Gun­der­sen’s for-profit play

Lo­gis­tics Health’s chief for­merly on sys­tem’s board

Modern Healthcare - - The Week In Healthcare - Me­lanie Evans

Gun­der­sen Lutheran, based in La Crosse, Wis., owns a solo hospi­tal, nearly two dozen clin­ics and a health plan. Last month, the health sys­tem bought a stake in a pri­vately held, oc­cu­pa­tional health and well­ness com­pany with Tommy Thomp­son, the for­mer HHS sec­re­tary, as its pres­i­dent. The com­pany, Lo­gis­tics Health, is also based in La Crosse and its chief ex­ec­u­tive sat on the Gun­der­sen Lutheran gov­ern­ing board for three years be­fore re­sign­ing in De­cem­ber 2009 af­ter trustees voted to buy a stake in the for-profit com­pany.

The deal al­lowed Lo­gis­tics Health to re­buff buy­out of­fers that could have jeop­ar­dized its lo­cal em­ploy­ment, said Don We­ber, the com­pany’s chair­man and CEO. We­ber said he ap­proached Gun­der­sen Lutheran ex­ec­u­tives last Oc­to­ber, as Lo­gis­tics Health sought an in­vestor to buy out its largest share­holder, TA As­so­ci­ates, a pri­vate-eq­uity firm based in Bos­ton.

He said he re­cused him­self from board meet­ings last Novem­ber and De­cem­ber and stepped down af­ter the board voted to buy a stake in Lo­gis­tics Health. We­ber said he did so to en­sure trustees could speak freely and avoid per­ceived con­flicts of in­ter­est.

The deal was Gun­der­sen Lutheran’s first en­try into pri­vate eq­uity, an in­vest­ment ve­hi­cle that of­fers greater risk but po­ten­tially high re­turns. The Wis­con­sin hospi­tal en­tered into the deal de­spite a port­fo­lio with a “tra­di­tional mix of con­ser­va­tive” in­vest­ments in an ef­fort to di­ver­sify its in­vest­ments, and pos­si­bly op­er­a­tions, said Jerry Arndt, Gun­der­sen Lutheran’s se­nior vice pres­i­dent of busi­ness ser­vices.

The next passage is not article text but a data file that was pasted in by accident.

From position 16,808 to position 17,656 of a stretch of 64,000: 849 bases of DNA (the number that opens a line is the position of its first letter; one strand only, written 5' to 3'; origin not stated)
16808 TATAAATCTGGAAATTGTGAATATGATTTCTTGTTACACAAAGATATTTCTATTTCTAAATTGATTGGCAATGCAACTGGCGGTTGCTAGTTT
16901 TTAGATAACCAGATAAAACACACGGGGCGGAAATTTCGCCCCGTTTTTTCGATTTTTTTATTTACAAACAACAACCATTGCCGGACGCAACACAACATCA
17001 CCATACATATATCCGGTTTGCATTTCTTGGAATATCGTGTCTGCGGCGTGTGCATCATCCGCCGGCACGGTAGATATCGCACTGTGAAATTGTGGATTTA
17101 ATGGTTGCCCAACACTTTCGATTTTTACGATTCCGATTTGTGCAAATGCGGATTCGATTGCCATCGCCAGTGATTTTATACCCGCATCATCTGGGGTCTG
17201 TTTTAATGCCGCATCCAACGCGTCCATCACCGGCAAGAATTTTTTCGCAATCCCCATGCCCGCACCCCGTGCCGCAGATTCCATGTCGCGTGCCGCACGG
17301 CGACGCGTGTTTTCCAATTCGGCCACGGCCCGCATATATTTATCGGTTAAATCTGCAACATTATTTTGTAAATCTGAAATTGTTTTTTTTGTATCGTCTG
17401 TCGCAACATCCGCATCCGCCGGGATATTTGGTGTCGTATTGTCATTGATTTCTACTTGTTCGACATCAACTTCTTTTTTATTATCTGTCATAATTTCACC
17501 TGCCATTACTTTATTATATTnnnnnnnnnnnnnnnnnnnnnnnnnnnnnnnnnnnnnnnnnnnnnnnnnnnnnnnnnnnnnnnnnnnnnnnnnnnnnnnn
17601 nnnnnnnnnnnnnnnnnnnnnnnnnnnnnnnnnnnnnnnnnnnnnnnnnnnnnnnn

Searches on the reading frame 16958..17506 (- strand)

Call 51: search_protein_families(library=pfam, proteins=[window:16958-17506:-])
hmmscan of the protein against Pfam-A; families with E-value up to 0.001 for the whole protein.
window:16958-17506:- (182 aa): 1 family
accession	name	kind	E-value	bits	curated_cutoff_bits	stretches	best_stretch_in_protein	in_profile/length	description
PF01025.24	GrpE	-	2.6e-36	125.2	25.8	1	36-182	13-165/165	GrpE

Arndt de­clined to dis­close how much Gun­der­sen Lutheran in­vested for its stake in the for-profit com­pany, cit­ing a con­fi­den­tial­ity agree­ment. Gun­der­sen ex­ec­u­tives are not in­vestors per­son­ally in the com­pany, only Gun­der­sen the or­ga­ni­za­tion, said spokesman Chris Stauf­fer.

The health sys­tem’s mi­nor­ity stake was enough to earn two seats on Lo­gis­tics Health’s seven-mem­ber board.

Gun­der­sen Lutheran did not buy TA As­so­ciate’s en­tire stake in the com­pany, which was not dis­closed. TA As­so­ci­ates in­vested $72.5 mil­lion in Lo­gis­tics Health in 2003.

“We think it was a good out­come for all par­ties in­volved,” Jonathan Gold­stein, a manag­ing di­rec­tor with the Cam­bridge in­vest­ment com­pany, said in an e-mail. Lo­gis­tics Health took on debt to buy shares from TA As­so­ci­ates not pur­chased by Gun­der­sen Lutheran, the com­pany said.

Michael Pere­grine, a health­care lawyer with McDer­mott Will and Emery, said in an e-mail that deals by not-for­prof­its with board mem­bers’ com­pa­nies must ad­here strictly to con­flict-of-in­ter­est poli­cies and such trans­ac­tions face in­creas­ing scru­tiny, “re­gard­less of whether it’s a ‘good deal’ or not.”

In De­cem­ber 2009, the In­ter­nal Rev­enue Ser­vice re­leased a gov­er­nance check­list and guide­lines that will be used dur­ing eval­u­a­tions of not-for-profit hos­pi­tals, which in­cludes ques­tions about con­flict-of-in­ter­est poli­cies and how well or­ga­ni­za­tions fol­low them.

Pere­grine also noted that al­ter­na­tive in­vest­ments, in­clud­ing pri­vate eq­uity, among not-for-profit hos­pi­tals have also at­tracted in­creas­ing at­ten­tion from reg­u­la­tors and credit an­a­lysts dur­ing the eco­nomic down­turn. Some have ques­tioned whether not-for­profit boards and ex­ec­u­tives have the abil­ity to man­age the more so­phis­ti­cated in­vest­ments, he said.